'Creative' $60M project for Baseline
Tuesday, September 16, 2008
OTTAWA-The company that brought Ottawa the South Keys shopping mall says it is planning a very different kind of project on the former Laurentian High School site at Baseline Road and Clyde Avenue.
"We have a design and concept that has not been done here," SmartCentres vice-president Dennis Eberhard said Tuesday.
"It should be a drastic improvement and catalyst for redevelopment in an area of town in need of an injection of some interesting buildings and a place for people to shop and enjoy."
SmartCentres is proposing a $60-million mixed-use development. The 15.5-acre site would feature two- and three-storey buildings containing stores, offices and possibly condos, a big-box store, as well as a highrise tower.
The concept includes a pocket park, paved squares with seating and pedestrian and bicycle paths connected to the adjacent Central Park community. Shopfronts face Baseline Road and Clyde Avenue and surround an interior surface parking lot as well.
"I am delighted that SmartCentres is contemplating a mixed-use development," said River Councillor Maria McRae who got a preview Tuesday.
"One of the big concerns of the community is they did not want another big-box commercial wasteland. They listened to the community concerns and they're contemplating a design that is very transit-friendly, cycling and pedestrian-friendly."
"They're good urban design so it's functional but blends nicely in the residential area. Their plan contemplates a very creative bus space, not your usual glass walled space."
The company plans to submit its proposal to the city this week as part of an application for rezoning from institutional use to commercial and residential. They also plan to present a preliminary design to the public in three or four weeks.
I think it's very interesting and very promising looking," said Stuart Sykes, president of the Central Park Community Association. "It's evident that they have tried to respond to early input we provided: concern about shadow effects, pedestrian access, traffic at the intersection. Putting the tallest development closest to Baseline and Clyde, that's very positive because it addresses the shadow effects."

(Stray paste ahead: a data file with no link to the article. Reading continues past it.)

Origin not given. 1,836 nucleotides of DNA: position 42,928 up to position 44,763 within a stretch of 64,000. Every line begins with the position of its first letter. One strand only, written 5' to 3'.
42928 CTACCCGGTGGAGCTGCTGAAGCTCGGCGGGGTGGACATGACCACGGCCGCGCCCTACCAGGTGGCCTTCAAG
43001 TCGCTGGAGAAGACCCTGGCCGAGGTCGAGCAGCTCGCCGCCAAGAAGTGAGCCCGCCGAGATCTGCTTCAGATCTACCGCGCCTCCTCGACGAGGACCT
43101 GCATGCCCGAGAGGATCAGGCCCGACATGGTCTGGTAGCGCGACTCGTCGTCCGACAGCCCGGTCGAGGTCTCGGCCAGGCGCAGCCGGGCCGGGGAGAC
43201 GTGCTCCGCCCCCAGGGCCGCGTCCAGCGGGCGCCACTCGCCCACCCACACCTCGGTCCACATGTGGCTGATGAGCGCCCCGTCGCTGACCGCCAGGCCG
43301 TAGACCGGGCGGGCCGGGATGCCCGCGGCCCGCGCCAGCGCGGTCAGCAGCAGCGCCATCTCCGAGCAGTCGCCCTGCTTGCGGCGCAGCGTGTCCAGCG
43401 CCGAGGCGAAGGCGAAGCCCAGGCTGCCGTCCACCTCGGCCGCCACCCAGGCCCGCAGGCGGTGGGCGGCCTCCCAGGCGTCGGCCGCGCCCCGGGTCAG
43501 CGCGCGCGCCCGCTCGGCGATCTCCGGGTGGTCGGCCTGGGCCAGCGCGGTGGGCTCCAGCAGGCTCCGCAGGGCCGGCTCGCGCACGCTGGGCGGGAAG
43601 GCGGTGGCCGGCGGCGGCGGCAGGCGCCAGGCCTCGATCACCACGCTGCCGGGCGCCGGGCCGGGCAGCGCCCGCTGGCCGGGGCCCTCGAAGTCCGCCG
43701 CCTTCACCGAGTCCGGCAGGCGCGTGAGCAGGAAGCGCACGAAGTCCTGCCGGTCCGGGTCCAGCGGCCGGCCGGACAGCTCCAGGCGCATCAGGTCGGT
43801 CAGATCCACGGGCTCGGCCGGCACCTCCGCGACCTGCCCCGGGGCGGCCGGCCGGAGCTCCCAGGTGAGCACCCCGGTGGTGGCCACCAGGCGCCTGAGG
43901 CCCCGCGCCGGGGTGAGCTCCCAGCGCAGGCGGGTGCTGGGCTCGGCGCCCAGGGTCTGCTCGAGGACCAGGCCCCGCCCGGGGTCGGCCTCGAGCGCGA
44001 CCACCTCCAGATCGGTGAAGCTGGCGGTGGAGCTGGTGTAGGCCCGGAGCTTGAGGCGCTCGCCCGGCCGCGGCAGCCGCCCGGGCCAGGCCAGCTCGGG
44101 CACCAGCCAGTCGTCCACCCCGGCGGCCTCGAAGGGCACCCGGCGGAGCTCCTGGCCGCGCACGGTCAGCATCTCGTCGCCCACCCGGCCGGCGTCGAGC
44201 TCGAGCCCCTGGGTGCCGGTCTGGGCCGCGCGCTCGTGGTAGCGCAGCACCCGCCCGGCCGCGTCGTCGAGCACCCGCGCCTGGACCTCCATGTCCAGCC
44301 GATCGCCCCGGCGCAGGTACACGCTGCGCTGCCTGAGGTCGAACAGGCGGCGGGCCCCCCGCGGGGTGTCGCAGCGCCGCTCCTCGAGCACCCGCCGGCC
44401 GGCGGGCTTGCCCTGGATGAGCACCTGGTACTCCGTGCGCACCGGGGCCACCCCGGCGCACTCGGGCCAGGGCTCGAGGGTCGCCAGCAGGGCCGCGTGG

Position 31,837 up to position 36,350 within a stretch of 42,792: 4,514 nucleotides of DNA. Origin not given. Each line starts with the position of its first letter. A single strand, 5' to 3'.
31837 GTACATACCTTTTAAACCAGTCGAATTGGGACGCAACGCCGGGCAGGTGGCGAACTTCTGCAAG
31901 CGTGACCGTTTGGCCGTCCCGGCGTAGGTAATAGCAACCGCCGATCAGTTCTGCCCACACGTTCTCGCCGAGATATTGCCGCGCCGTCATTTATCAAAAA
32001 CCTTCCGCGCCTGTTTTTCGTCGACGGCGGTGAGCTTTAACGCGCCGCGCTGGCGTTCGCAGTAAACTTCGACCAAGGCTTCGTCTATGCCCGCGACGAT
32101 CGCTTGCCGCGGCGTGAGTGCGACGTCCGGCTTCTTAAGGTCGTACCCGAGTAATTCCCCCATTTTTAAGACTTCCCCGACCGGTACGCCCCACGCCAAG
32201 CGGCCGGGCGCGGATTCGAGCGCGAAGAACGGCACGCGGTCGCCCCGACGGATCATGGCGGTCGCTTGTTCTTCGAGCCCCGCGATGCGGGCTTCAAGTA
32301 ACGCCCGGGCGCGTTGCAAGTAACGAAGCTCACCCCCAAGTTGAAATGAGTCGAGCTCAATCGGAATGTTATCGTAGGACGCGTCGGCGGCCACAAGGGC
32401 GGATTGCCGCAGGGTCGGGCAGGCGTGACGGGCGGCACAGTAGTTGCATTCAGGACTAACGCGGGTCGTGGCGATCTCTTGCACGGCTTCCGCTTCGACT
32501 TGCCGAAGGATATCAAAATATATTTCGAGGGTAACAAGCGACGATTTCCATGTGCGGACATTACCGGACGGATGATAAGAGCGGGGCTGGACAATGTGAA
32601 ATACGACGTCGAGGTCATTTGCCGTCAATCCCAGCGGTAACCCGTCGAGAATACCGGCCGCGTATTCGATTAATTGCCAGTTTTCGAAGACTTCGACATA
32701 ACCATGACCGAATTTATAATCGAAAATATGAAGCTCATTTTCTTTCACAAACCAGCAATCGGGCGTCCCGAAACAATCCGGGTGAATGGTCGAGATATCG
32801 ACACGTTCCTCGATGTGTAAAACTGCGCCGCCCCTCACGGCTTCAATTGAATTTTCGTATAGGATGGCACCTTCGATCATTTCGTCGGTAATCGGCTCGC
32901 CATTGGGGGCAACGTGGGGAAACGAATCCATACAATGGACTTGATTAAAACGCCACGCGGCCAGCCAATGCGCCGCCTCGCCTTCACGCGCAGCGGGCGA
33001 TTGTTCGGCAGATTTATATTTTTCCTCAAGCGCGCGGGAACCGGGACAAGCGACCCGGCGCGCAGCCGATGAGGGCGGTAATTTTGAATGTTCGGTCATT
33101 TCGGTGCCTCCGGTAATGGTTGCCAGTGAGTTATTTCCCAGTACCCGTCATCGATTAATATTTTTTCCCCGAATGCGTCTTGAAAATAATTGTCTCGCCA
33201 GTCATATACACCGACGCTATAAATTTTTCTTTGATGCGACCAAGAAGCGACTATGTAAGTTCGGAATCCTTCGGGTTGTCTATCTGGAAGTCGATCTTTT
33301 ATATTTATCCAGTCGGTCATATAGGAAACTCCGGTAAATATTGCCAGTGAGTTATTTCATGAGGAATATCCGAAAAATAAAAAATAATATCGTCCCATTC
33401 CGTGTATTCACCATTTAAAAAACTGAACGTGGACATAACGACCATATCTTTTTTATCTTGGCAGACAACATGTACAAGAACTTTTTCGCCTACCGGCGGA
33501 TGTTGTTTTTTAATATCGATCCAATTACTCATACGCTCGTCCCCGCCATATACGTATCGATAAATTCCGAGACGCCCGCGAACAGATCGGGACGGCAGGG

Items he flagged for later scrutiny were the size of the pocket park - two-tenths of an acre - and the presence of a big-box store after residents said they didn't want a big-box mall.
Ms. McRae said she was impressed the developer took the unusual step of soliciting feedback before submitting the application. "Instead of being saddled with an application thrown on our desks, I'm hearing a developer say they want to work with the community. They're working with the city's traffic and transit planners."
The Ottawa-Carleton District School Board closed Laurentian High School in 2005 due to declining attendance. It sold the property last year for $21.26 million to SmartCentres, a Toronto-based real-estate developer that specializes in big-box developments anchored by Wal-Mart stores. Mr. Eberhard said they hope to demolish the school next year and begin construction next fall. The mall would include 15 to 35 stores. The big-box store could be 50,000 to 120,000 square feet. The company is not yet announcing what store it will be.
Shadow studies will be done for the tower. It's not known yet what height is envisioned. "It will be open to the interior so people can walk through into the site," said Mr. Eberhard. "It should be quite impressive. It is an important corner. We hope to take advantage of the profile and attention that corner gets because of all the people and traffic going by."
The company is planning a berm with grass and trees between the shopping centre and the neighbourhood. It is also conducting a traffic study. The intersection at Baseline and Clyde is busy and has a high collision rate. Options include extra turning lanes, built at the company's expense, and signals.
The city wants to encourage more intense development along Baseline, and to strengthen its role as a major east-west transit route and alternative for commuters who do not go downtown. It is planning a dedicated bus lane on Baseline Road, for which SmartCentres will give some land.
And, when light rail is implemented, the corner of Baseline and Woodroffe is envisioned as a transfer point between buses and light rail.
"Done right, the SmartCentre project could be a model for higher density development, says Ms. McRae. "If you drive there now, it is pretty scruffy looking," she says. "It is prime for intensification. They are contemplating a beautiful streetscape with sidewalks and stores as small as 1,000 square feet. Residents talked about having a place they could walk to for a coffee, a nice meal or a greeting card. There's nothing like that within walking distance of that area now."
© Ottawa Citizen 2008
shopping centre in Thornhill by Smartcentres